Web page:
# Visible spectrum

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The visible spectrum is the portion of the electromagnetic spectrum that is visible to (can be detected by) the human eye. Electromagnetic radiation in this range of wavelengths is called visible light or simply light. A typical human eye will respond to wavelengths from about 390 to 750 nm.[1] In terms of frequency, this corresponds to a band in the vicinity of 400–790 THz. A light-adapted eye generally has its maximum sensitivity at around 555 nm (540 THz), in the green region of the optical spectrum (see: luminosity function). The spectrum does not, however, contain all the colors that the human eyes and brain can distinguish. Unsaturated colors such as pink, or purple variations such as magenta, are absent, for example, because they can only be made by a mix of multiple wavelengths.

Visible wavelengths also pass through the "optical window", the region of the electromagnetic spectrum that passes largely unattenuated through the Earth's atmosphere. Clean air scatters blue light more than wavelengths toward the red, which is why the mid-day sky appears blue. The human eye's response is defined by subjective testing, but atmospheric windows are defined by physical measurement.

The "visible window" is so called because it overlaps the human visible response spectrum. The near infrared (NIR) windows lie just out of the human response window, and the Medium Wavelength IR (MWIR) and Long Wavelength or Far Infrared (LWIR or FIR) are far beyond the human response region.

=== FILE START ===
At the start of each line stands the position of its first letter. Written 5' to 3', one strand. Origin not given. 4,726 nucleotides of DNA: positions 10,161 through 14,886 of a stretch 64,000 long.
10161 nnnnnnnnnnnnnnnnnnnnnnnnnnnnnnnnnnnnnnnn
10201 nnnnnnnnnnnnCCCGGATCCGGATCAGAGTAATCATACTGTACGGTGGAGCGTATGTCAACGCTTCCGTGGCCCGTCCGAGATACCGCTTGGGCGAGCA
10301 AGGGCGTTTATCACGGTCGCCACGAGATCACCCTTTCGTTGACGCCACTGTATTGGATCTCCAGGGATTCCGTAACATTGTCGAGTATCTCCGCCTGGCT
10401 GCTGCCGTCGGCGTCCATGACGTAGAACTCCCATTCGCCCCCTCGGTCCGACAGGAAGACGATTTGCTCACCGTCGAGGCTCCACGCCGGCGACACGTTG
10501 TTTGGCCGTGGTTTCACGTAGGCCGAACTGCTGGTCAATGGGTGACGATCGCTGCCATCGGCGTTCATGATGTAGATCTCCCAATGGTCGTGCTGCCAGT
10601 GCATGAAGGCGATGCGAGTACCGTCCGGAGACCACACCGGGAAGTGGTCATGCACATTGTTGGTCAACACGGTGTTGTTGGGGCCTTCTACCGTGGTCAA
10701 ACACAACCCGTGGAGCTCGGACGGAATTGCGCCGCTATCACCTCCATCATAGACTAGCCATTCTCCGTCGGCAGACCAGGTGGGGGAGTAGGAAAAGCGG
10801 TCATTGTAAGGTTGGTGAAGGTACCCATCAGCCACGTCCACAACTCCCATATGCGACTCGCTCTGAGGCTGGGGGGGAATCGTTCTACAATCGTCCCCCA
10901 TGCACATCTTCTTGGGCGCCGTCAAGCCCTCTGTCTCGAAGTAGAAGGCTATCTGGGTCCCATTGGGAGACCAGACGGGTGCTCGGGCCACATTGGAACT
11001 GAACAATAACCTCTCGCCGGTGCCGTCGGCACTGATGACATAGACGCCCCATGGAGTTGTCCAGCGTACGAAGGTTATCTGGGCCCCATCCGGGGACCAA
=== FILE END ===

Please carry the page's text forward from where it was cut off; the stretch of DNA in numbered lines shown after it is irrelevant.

Many species can see frequencies which fall outside the "visible spectrum". Bees and many other insects can see light in the ultraviolet, which helps them find nectar in flowers. Plant species that depend on insect pollination may owe reproductive success to their appearance in ultraviolet light, rather than how colorful they appear to humans. Birds too can see into the ultraviolet (300–400 nm), and some have sex-dependent markings on their plumage, which are only visible in the ultraviolet range.[2][3]

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### History

Two of the earliest explanations of the optical spectrum came from Isaac Newton, when he wrote his Opticks, and from Goethe, in his Theory of Colours, although earlier observations had been made by Roger Bacon who first recognized the visible spectrum in a glass of water, four centuries before Newton discovered that prisms could disassemble and reassemble white light.[4]